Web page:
Despite skepticism from the medical establishment, more and more women are opting for home births. Although home births declined from 1990 to 2004, over the subsequent four years, the rate of home births rose by an astounding 20 percent. The increase is due to what experts identify as a natural birth subculture among white women who want more control over the birth experience ...
[Home births are] ... safer for low-risk births than going to a hospital. Women who want a more individualized experience with fewer medical interventions are increasingly opting for birth at home, under a midwife’s care. These women are, for the most part, affluent and well-educated, and informed about the potential benefits of home birth. This signals a changing perception of what, before, seemed like an unsafe, illogical decision.
... home birth, once so controversial, could start to be seen as mainstream.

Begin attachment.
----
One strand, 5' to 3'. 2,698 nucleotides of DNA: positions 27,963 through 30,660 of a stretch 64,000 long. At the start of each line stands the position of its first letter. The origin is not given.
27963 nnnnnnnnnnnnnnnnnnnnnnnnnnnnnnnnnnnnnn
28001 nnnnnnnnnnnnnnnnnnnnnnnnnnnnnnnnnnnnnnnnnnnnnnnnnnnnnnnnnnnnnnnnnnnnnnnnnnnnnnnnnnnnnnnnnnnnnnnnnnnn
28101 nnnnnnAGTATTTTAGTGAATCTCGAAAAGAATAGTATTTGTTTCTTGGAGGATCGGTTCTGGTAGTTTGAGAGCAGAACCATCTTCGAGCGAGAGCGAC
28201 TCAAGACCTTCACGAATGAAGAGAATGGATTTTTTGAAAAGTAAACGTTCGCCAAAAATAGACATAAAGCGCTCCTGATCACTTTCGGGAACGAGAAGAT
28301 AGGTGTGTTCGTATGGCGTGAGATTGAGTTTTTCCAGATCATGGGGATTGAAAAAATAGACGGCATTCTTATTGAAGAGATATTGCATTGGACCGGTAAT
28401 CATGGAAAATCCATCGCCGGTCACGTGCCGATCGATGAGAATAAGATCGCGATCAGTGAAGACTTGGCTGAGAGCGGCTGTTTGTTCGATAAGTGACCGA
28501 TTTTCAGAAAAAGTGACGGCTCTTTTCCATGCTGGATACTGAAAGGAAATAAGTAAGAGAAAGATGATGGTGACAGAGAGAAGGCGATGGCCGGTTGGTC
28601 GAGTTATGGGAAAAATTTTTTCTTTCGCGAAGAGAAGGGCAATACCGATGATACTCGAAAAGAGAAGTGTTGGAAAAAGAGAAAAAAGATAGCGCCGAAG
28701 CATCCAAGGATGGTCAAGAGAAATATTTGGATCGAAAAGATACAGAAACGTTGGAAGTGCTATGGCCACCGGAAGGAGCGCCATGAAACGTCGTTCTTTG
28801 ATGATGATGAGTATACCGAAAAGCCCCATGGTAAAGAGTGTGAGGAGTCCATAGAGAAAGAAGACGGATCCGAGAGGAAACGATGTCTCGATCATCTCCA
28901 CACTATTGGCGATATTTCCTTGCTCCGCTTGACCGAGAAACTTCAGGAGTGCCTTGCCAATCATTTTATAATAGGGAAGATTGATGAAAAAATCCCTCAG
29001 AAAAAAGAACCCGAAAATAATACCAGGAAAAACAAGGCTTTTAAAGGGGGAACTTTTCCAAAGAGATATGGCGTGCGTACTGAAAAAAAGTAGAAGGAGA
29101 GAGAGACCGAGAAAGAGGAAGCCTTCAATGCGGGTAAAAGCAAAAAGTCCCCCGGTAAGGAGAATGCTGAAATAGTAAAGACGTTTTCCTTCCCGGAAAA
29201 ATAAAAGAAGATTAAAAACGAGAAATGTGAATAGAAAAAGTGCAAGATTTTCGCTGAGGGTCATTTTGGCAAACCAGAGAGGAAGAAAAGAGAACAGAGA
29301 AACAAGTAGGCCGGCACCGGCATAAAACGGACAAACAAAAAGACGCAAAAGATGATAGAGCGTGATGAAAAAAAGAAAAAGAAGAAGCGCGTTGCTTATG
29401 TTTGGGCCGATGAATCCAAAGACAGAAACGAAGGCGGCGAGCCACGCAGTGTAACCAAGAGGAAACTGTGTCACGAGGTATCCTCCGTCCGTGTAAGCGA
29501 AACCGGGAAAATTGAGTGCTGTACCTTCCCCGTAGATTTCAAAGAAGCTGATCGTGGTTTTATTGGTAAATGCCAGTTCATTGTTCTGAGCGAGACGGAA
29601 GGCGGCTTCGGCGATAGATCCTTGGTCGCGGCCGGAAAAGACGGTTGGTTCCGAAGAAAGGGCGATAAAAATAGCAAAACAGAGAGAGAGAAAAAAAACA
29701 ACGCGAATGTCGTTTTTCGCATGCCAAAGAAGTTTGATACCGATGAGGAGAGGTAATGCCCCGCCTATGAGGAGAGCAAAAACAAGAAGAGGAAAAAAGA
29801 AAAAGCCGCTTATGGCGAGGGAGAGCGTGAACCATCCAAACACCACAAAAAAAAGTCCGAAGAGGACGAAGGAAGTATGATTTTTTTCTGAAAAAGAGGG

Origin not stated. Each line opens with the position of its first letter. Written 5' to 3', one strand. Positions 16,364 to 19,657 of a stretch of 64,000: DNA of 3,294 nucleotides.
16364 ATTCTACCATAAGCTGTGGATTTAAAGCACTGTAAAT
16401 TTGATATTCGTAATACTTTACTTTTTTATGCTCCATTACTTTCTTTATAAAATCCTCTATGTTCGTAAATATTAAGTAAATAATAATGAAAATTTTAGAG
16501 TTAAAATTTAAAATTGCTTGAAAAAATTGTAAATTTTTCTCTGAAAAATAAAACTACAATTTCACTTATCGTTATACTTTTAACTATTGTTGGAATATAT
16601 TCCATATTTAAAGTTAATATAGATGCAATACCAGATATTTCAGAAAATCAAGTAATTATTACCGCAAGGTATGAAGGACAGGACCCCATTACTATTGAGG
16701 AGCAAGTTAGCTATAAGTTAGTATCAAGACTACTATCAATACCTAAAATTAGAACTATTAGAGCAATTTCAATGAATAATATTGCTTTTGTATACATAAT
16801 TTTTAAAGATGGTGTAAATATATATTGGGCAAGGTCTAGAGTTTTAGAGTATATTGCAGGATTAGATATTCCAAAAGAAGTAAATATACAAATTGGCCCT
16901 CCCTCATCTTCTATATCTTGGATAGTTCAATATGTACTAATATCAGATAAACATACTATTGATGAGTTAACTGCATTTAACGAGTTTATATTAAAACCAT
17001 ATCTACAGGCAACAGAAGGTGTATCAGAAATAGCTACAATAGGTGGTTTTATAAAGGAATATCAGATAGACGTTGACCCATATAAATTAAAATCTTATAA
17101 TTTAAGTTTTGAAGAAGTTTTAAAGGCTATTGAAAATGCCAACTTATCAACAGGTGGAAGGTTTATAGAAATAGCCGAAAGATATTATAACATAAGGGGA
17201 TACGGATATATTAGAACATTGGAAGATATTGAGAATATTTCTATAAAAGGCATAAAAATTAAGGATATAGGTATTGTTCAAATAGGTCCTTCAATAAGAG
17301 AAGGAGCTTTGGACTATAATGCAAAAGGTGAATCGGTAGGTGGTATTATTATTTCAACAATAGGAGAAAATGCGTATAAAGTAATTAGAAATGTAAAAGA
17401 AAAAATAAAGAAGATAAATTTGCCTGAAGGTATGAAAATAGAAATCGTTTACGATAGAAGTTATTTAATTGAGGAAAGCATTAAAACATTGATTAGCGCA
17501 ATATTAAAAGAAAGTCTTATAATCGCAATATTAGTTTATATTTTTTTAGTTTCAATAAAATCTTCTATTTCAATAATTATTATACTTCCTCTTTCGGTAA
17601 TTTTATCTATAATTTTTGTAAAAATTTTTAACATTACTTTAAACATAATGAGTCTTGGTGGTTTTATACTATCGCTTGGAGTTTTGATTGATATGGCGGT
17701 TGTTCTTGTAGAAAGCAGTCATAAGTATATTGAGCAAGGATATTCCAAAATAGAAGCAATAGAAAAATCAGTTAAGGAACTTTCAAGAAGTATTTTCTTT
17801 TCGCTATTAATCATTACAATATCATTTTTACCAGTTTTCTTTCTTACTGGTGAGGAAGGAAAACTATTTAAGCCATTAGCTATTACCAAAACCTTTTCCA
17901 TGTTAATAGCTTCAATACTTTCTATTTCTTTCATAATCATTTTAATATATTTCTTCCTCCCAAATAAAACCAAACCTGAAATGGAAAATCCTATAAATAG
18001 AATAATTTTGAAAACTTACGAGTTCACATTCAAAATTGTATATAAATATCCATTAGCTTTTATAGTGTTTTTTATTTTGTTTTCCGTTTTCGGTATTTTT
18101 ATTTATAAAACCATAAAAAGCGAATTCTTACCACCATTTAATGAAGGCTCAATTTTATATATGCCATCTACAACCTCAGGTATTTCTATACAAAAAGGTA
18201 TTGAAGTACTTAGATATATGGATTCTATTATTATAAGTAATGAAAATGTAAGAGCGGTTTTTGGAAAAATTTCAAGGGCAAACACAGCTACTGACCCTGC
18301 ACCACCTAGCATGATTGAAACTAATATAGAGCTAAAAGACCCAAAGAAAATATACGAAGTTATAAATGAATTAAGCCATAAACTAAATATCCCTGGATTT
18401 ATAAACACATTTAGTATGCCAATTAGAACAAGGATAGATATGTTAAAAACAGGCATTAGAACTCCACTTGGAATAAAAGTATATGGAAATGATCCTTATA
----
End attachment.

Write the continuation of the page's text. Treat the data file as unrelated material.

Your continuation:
Women have home births for a wide variety of reasons. Some react to bad hospital experiences and opt for home births with later children; others respond to cost; others want, in the words of one woman with MS who chose home birth, to “surround myself with people who would support me as a birthing mother, rather than view me as a…patient who would be a liability in need of interventions at every turn.”
... as home birth becomes more accepted, the more options women have ... women deserve the ability to make the choice about what kind of birth they want, and having more options on the table can only be a good thing.